Finance Globe

U.S. financial and economic topics from several finance writers.
2 minutes reading time (478 words)

Obama: Tax Cuts and the Federal Deficit

In his weekly address this morning, President Obama said that the American Recovery and Reinvestment Act will start to impact families "as soon as a few weeks from now" through the quickest and broadest tax cut in history.

He said that 95% of working families will receive a tax cut that amounts to about $65 or more each month. The Treasury Department has been instructing employers to reduce the amount of tax withholding from paychecks, and workers should see their paychecks increase ever so slightly by April 1.

So what will this extra $15 a week or so provide hard working taxpayers with? It won't be enough to continue the lavish lifestyles we were used to before the financial crisis, but it works out to allow a typical family of four to afford one extra fast-food meal a week - that is, as long as we choose the value meals. Or, it's enough to cover roughly two fuel-ups for an average size car every month, as long as gas prices stay about the same. Or, it will cover about a week of school lunches for one child, as long as that child isn't a hungry, growing teenager. Definitely not life-changing, will probably barely make a difference in most people's spending and have little impact on the economy, but at least it's better than nothing. He promised us tax cuts, and that's what we got. Is it just a funny coincidence that this dinky little tax cut goes into effect on April Fool's Day?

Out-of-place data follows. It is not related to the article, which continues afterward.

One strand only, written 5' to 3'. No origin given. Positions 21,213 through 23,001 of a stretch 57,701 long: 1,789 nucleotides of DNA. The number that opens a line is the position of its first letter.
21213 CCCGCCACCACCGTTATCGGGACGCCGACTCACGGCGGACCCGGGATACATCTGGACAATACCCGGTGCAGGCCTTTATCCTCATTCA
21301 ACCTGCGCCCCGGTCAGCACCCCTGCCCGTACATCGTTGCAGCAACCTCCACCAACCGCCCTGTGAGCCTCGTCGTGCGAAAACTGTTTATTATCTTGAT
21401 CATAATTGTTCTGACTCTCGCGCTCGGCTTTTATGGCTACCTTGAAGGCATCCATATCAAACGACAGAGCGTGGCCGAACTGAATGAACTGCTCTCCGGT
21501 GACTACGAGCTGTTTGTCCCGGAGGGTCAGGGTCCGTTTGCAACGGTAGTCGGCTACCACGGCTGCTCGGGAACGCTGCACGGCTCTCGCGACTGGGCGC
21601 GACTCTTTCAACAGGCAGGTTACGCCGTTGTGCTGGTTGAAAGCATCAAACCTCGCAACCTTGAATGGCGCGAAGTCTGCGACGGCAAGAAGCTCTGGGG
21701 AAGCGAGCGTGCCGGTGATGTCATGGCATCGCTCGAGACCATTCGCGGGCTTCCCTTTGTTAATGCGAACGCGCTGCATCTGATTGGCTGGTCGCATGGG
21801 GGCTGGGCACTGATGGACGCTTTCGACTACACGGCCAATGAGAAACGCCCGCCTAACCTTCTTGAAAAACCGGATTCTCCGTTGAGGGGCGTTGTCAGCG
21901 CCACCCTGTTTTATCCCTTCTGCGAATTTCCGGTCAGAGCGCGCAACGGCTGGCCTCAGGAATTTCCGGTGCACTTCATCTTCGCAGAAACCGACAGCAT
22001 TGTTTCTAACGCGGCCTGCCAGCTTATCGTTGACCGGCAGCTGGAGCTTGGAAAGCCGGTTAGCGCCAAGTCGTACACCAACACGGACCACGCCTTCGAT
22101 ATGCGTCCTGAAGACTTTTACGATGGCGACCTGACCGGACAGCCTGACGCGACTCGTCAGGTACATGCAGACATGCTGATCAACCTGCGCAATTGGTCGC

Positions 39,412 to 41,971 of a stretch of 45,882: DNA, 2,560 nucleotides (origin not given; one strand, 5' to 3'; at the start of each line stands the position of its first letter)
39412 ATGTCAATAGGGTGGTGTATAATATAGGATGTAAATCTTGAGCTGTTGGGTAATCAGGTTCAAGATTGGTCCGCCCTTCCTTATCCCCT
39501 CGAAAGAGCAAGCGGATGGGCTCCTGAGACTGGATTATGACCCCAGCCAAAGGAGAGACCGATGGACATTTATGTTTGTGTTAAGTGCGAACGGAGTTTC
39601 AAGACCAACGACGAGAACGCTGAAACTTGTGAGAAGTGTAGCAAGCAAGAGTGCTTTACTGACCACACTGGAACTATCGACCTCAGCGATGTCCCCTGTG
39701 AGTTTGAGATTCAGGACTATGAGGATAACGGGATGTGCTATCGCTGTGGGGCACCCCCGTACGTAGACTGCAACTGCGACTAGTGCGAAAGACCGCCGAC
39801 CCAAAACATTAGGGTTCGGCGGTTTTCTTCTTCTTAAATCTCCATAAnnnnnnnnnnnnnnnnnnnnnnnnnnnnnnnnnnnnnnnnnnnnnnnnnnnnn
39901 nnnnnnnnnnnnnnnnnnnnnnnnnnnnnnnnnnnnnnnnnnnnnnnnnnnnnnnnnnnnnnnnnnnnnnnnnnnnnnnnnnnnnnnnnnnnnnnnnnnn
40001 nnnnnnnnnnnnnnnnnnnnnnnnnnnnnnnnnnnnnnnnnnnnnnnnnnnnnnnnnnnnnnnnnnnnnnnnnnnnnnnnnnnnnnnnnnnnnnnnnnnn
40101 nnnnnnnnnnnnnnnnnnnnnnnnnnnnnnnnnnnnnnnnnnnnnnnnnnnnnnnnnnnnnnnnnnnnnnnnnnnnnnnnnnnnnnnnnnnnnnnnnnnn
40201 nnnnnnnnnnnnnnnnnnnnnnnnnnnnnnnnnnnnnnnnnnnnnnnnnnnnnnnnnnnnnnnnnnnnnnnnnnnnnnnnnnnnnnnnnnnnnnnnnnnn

Obama also said that he plans to tackle the tackle the trillion-dollar deficit inherited from the Bush administration once the economy is back on track. He plans to meet on Monday to work with independent experts and unions, advocacy groups and members of Congress to figure out how to go about taking on that big job. On Tuesday Obama "will speak to the nation about our urgent national priorities."

The president plans to release a budget on Thursday "that's sober in its assessments, honest in its accounting, and that lays out in detail my strategy for investing in what we need, cutting what we don’t, and restoring fiscal discipline."

"No single piece of this broad economic recovery can, by itself, meet the demands that have been placed on us. We can't help people find work or pay their bills unless we unlock credit for families and businesses. We can't solve our housing crisis unless we help people find work so that they can make payments on their homes," Obama said. "We can't produce shared prosperity without firm rules of the road, and we can't generate sustained growth without getting our deficits under control. In short, we cannot successfully address any of our problems without addressing them all. And that is exactly what the strategy we are pursuing is designed to do."

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Thursday, 25 April 2024

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